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Dog Biscuit
     

Dog Biscuit

by Helen Cooper
 

Hungry Bridget ate a biscuit . . . a dog biscuit! It tasted good – salty and sweet at the same time – but dog biscuits are meant for dogs, not people. Bridget starts to worry. Are her ears getting bigger? Is she growing a tail? Could she be turning into a dog? In the middle of the night, Bridget is swept off on a joyous romp with a wild dog pack. She

Overview

Hungry Bridget ate a biscuit . . . a dog biscuit! It tasted good – salty and sweet at the same time – but dog biscuits are meant for dogs, not people. Bridget starts to worry. Are her ears getting bigger? Is she growing a tail? Could she be turning into a dog? In the middle of the night, Bridget is swept off on a joyous romp with a wild dog pack. She has so much fun – until she thinks about leaving her family behind, which makes her so sad that she wakes up immediately, safe and sound in her mother's arms, and human once again.

Bursting with wild doggy energy, Helen Cooper's vibrant illustrations make this one of the most original picture books she has created yet. A recipe for Human-Being Treats is included!

Editorial Reviews

From the Publisher

“This is a beautiful and imaginative book for anyone who loves a good story.” —Starred, School Library Journal

“A story that understands how a young one's imagination works.” —Booklist

Children's Literature - Ken Marantz and Sylvia Marantz
One day when young Bridget is hungry she steals a biscuit. It tastes good, but it is a dog biscuit. Bridget begins to worry when Mrs. Blair tells her that she will turn into a dog. She seems to hear her dog say that she used to be a child before she ate a dog biscuit. At the Butcher's, Bridget tries "woofs," and he calls her a "pup." She begins to wish that she had not eaten that biscuit. At dinner, her dad calls her behavior wild; she gets wilder at bath, bed, and story time. Meanwhile, her mom never seems to notice anything different, but Bridget is regretting that biscuit. That night, however, Bridget wakes up to the call of the dogs to have a night of magical fun and is glad that she ate the biscuit, but then she misses her family and is happy to be back in bed, hugged by her mom, and reassured that Mrs. Blair was just teasing. Cooper's vignette drawings are delightful, sensitive, and useful in bridging the gap between the larger detailed colored illustrations. Her imagination depicts what may well be a magic place for dogs with a great meat pie and raining sausages. A sky explodes across a double page with cubistic fragments. Bridget is an appealing character, as both girl and dog, with a lovable mom in a wildly wonderful tale. A recipe for "Human Being Treats" for the hungry is included. Reviewer: Ken Marantz and Sylvia Marantz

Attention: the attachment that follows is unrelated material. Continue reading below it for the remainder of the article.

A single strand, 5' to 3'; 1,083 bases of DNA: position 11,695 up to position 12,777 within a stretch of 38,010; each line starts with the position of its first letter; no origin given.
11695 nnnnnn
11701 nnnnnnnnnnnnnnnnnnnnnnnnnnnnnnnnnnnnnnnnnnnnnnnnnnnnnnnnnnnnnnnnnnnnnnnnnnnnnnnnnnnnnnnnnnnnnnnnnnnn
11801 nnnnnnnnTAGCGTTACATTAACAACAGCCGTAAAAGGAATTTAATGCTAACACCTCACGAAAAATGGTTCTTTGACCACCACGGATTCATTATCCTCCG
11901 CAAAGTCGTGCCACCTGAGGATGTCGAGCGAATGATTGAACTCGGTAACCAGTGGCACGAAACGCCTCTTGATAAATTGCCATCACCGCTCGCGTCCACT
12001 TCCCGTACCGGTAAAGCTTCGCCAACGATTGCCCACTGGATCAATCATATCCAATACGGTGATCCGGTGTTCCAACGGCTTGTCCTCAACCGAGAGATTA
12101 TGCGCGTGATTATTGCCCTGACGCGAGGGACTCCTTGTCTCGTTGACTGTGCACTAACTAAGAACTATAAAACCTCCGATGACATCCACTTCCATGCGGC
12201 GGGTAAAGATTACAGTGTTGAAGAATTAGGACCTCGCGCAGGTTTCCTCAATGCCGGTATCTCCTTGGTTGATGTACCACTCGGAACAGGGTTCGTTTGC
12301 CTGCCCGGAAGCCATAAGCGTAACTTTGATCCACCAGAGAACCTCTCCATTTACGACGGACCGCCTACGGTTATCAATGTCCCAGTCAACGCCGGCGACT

School Library Journal
PreS-Gr 1—One day, while Bridget is at Mrs. Blair's house being looked after, she eats a biscuit she finds in the shed—a dog biscuit. Mrs. Blair jokes that she will "go bowwow and turn into a dog," and Bridget begins to believe it. She imagines that she is growing ears and a tail, woofs at the butcher on the way home, gobbles dinner, and acts like a bad doggy during bedtime stories, almost convincing herself that she has changed. Then she dreams of being a canine, partying under the moon with other dogs, and things become too real. She wakes up in the comforting arms of her mother, who confirms that she is still a little girl, and suggests that they "curl up like puppies, just us two," until morning. Next day, they go to see Mrs. Blair, who is sorry for the tease, and they all have tea and "human-being treats" (gingerbread men). The recipe is appended. A handsome and thoughtfully done layout uses different fonts and sizes for the text, and Cooper's illustrations alternate quiet, ordinary scenes with wild scenes of Bridget's imagination-in some, the little girl has an appealing dog's head with distinctive red ribbon bow; in her dream she is a white shaggy pup; and everywhere there are other dogs romping happily against unusually colored pages. This is a beautiful and imaginative book for anyone who loves a good story.—Judith Constantinides, formerly at East Baton Rouge Parish Main Library, LA

Product Details

ISBN-13:
9780374318123
Publisher:
Farrar, Straus and Giroux
Publication date:
03/17/2009
Pages:
32
Product dimensions:
8.94(w) x 10.74(h) x 0.40(d)
Lexile:
AD590L (what's this?)
Age Range:
4 - 8 Years

Meet the Author

Helen Cooper was born in London in 1963. When she was two, she moved to a country town in Cumbria, in the north of England, where people collected their milk in cans from the farm, and fairies seemed to lurk in the wildflowers outside. It rained a lot and there weren't enough kids to play with, but there were compensations: beautiful countryside, horses, and lots of time to write stories, draw pictures, play the piano, and read. When she grew up, Helen trained as a music teacher because that seemed sensible. Then she played in a band, and got a day job painting posh china animals to make ends meet. In the evenings, she taught herself to illustrate.

Her first book was published in 1987, and since then she has written and illustrated many books for children, including The Bear Under the Stairs, A Pipkin of Pepper, Delicious! and Pumpkin Soup, winner of the Kate Greenaway Medal and short-listed for the Kurt Maschler Award. Helen lives with her husband, Ted Dewan, who also writes and illustrates books. They live in Oxford, England, with their daughter, Pandora.

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